1. The UK and India enjoy a strong bilateral trade and investment relationship. UK services exports to India amounted to almost £3.9bn in 2020. Financial services made up 7.8% of that total, with India ranking 30th as a destination for UK exports in that sector. Given that India’s GDP is projected to grow at an annual average of 6.7% a year over 2022 to 2026, there is great potential for future trade between the two countries. There is significant foreign direct investment (FDI) between the two sides; in 2019, the stock of UK investment in India amounted to £63.9bn, while India’s investments into the UK amounted to £40.8bn.

 

  1. The strong trade figures between the UK and India do not capture the full importance of bilateral trade for UK-based FRPS businesses. India is a critical node within global digital networks; many financial institutions and professional services firms locate critical back-office functions and technology operations in India. India thus plays a very important role in UK companies’ digital supply chains, adding value to UK businesses and providing many technology jobs in India.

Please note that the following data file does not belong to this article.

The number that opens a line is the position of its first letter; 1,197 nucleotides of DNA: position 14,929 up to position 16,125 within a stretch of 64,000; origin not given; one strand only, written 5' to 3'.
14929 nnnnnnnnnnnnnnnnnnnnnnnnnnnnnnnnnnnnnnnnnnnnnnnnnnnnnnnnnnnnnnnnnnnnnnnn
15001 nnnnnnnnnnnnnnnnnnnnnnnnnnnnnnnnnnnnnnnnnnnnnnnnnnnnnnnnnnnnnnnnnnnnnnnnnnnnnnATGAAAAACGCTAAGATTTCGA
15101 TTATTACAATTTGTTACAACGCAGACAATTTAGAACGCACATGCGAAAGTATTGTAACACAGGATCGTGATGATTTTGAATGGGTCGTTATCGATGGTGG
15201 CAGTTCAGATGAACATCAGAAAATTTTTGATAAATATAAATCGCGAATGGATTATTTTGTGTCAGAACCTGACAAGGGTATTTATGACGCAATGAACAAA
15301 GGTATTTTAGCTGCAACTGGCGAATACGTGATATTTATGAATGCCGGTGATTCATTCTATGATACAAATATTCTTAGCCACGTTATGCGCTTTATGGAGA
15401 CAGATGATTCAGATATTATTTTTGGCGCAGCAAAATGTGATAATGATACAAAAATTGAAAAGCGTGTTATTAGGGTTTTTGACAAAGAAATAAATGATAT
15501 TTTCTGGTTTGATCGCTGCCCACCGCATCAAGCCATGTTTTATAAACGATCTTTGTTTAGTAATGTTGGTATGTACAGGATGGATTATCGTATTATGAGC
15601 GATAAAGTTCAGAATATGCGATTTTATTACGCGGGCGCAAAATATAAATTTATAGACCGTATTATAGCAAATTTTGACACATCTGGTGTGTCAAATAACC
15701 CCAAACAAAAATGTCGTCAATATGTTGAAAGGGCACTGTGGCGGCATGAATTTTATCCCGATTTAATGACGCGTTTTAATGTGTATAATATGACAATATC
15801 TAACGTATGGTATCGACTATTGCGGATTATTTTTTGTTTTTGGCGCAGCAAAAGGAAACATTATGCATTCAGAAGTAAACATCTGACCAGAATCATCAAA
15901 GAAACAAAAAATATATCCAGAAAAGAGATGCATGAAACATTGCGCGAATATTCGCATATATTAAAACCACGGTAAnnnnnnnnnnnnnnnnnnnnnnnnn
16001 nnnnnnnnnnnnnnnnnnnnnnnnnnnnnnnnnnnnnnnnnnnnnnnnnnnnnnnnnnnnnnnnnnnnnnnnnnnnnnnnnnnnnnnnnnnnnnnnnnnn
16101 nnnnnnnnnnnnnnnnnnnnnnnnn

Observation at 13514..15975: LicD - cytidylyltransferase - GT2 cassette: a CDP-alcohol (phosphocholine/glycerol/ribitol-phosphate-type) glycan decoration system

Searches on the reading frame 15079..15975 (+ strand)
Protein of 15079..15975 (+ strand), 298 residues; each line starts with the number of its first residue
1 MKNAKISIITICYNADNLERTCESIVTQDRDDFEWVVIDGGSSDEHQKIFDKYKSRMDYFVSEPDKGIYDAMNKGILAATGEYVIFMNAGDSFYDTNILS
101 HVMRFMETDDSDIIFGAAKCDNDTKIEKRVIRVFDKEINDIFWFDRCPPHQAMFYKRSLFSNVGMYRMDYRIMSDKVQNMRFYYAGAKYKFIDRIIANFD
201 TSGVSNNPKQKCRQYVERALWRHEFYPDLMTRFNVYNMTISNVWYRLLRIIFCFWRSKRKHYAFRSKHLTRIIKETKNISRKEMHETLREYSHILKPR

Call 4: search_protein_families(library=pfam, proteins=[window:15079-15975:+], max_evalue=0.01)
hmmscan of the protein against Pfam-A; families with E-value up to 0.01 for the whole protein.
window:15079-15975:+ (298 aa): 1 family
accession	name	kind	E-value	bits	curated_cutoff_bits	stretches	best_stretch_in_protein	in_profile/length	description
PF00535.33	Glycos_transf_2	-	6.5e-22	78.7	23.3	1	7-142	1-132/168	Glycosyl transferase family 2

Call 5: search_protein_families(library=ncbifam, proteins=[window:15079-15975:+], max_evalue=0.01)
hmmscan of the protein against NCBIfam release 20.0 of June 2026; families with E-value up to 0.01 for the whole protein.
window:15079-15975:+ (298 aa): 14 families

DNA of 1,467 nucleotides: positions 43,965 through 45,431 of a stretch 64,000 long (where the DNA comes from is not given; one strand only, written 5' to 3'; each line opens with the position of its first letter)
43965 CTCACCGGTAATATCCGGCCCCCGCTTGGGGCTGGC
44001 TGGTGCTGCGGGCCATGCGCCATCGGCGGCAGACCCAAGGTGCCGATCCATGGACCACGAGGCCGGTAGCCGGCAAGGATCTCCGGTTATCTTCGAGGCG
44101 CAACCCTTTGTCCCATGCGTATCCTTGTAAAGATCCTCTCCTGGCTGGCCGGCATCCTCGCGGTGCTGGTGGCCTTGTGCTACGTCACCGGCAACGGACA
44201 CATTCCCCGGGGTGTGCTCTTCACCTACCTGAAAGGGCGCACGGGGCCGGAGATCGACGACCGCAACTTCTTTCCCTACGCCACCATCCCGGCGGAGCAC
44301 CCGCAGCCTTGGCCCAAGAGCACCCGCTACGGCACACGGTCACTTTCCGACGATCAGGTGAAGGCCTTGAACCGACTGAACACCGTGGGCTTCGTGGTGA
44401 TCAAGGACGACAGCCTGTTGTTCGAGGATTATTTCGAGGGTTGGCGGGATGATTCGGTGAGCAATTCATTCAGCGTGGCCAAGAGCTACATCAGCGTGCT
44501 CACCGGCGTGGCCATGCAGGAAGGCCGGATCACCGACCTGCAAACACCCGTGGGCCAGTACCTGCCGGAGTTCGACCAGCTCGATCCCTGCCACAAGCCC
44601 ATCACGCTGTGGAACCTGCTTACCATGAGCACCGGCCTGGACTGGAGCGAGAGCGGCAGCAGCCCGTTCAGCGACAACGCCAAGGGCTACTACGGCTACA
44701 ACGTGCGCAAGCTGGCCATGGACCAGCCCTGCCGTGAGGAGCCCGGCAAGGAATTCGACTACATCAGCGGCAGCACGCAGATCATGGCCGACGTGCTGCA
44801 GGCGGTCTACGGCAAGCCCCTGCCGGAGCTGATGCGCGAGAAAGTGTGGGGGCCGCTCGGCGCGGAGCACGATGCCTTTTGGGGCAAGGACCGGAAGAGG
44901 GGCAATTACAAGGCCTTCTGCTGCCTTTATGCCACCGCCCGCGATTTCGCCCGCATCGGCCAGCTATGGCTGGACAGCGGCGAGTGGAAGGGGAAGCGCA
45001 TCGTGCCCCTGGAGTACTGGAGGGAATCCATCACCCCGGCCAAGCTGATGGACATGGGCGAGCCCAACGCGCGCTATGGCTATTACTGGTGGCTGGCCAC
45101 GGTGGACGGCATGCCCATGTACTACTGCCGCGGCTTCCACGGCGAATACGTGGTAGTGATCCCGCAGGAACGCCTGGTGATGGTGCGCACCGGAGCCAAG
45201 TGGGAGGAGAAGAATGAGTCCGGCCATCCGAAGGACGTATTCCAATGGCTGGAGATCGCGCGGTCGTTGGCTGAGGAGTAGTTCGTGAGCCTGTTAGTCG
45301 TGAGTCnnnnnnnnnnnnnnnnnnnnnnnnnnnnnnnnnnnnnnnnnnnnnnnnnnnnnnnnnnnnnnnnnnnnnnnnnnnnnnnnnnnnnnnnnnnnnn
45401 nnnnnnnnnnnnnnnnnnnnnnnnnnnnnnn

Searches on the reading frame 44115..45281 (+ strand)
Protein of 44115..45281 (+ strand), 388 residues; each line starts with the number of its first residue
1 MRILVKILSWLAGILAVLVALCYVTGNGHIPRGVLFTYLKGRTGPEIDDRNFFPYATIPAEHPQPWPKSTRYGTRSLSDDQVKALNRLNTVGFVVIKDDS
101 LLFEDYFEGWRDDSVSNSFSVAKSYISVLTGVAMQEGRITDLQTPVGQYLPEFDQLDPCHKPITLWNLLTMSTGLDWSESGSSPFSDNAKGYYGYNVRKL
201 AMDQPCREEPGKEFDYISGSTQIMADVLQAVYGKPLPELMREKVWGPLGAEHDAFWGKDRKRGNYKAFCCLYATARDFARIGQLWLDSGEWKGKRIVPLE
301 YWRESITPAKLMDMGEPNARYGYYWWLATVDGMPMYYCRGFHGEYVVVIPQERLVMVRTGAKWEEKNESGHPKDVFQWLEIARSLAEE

1. A Free Trade Agreement (FTA) that liberalises trade in services by easing restrictions on UK businesses operating in India, securing digital trade, fostering regulatory co-operation, and supporting more movement of business personnel could bring significant benefits to businesses and consumers in both countries. An agreement that does not include a strong services chapter risks missing a significant opportunity for the UK to deepen and strengthen its future trade and investment with one of the fastest growing global markets.

 

What are the potential benefits for the UK of an FTA with India, and what are the potential downsides? How do you evaluate the Government’s Negotiating Objectives (Outline Approach) and initial economic scoping assessment included in the Government’s strategic approach? Are the UK Government’s aims sufficiently ambitious? If you represent a sector, we would be interested to hear about any objectives your sector would like to see achieved.